ROCHESTER BEACON: What are some of the technologies in this cohort that the community can look forward to?

RAMANUJAN: This year’s cohort spans a variety of applications and is a true map to what is just around the corner. We have companies presenting quantum security, clean energy, free-space communications, and agriculture. In the medical domain there are companies presenting wound care, neonatal care, AR augmented surgical training, cataract surgery and rapid virus detection. Each concept represents an emerging technology and market, indicating trends and what the near future will offer.

ROCHESTER BEACON: As you look to the future and the next cohort, what did this year’s challenges teach you?

RAMANUJAN: COVID-19 presents a lot of unknowns. This impacts businesses from multiple perspectives and causes us to think differently in how we will need to deliver the program. For example: we recruit startups from all over the world. With travel and visa restrictions, they might not be able to take physical residency here for the six months where we immerse founders in programming. We’re exploring different delivery modalities, such as all instruction online, or a hybrid model if companies can get to Rochester.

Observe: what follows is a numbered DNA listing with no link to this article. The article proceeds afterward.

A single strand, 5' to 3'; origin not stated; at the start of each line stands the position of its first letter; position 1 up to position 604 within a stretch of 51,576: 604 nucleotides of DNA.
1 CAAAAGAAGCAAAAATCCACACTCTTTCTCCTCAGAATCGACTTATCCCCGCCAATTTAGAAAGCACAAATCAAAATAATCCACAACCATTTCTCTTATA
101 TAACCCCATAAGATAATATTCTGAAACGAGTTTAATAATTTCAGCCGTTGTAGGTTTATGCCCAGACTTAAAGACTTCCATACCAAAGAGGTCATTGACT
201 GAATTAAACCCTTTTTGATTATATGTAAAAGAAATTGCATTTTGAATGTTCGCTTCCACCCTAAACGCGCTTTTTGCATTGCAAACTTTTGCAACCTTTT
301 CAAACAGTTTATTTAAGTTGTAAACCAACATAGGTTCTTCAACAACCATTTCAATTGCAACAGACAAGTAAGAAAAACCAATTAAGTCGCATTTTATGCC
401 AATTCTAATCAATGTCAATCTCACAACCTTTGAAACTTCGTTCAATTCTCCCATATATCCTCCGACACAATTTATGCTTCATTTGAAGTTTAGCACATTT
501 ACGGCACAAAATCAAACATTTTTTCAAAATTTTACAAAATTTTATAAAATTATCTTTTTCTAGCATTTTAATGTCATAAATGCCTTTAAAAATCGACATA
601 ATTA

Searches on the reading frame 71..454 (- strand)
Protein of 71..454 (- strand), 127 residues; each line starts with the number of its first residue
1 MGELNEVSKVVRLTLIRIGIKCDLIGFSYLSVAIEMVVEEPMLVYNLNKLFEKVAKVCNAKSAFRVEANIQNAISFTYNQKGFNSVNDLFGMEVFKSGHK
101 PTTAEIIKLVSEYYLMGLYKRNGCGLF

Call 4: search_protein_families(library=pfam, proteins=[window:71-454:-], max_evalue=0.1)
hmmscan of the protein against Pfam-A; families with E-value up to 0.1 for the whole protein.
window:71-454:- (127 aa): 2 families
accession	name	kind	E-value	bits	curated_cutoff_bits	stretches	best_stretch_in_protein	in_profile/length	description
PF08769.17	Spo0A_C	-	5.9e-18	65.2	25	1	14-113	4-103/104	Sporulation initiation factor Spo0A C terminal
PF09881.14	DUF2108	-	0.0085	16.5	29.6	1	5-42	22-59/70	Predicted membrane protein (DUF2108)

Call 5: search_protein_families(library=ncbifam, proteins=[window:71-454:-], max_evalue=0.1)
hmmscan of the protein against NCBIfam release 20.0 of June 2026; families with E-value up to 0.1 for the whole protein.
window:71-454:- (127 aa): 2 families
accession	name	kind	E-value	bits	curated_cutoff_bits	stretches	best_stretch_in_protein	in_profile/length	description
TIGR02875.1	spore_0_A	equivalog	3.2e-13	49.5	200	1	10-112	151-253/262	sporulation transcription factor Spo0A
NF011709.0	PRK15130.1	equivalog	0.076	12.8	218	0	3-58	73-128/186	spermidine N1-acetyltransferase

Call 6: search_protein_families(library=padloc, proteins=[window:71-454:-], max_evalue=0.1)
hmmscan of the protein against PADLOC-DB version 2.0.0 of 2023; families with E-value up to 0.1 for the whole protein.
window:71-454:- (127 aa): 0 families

Given this, we’re also exploring if we need to recruit more from the U.S. for the next cohort until there is a vaccine in place. While we haven’t made decisions yet on this, we recognize that there is an undeniable opportunity for startups in other countries to use Luminate to access resources in the U.S. remotely and launch U.S. operations here to extend their business and sales opportunities. Several in our portfolio have demonstrated this value: Think Biosolution has moved its headquarters to U.S, Haqean has moved to U.S. and Neurescence is now a U.S. entity.

We also have to recognize the challenges that COVID presents within certain industries, such as those serving the health care environment. Startups working on medical technologies will encounter delays in their ability to conduct clinical trials, due to the limited access to hospitals and care environments and priorities focused on pandemic initiatives. 

Smriti Jacob is Rochester Beacon managing editor.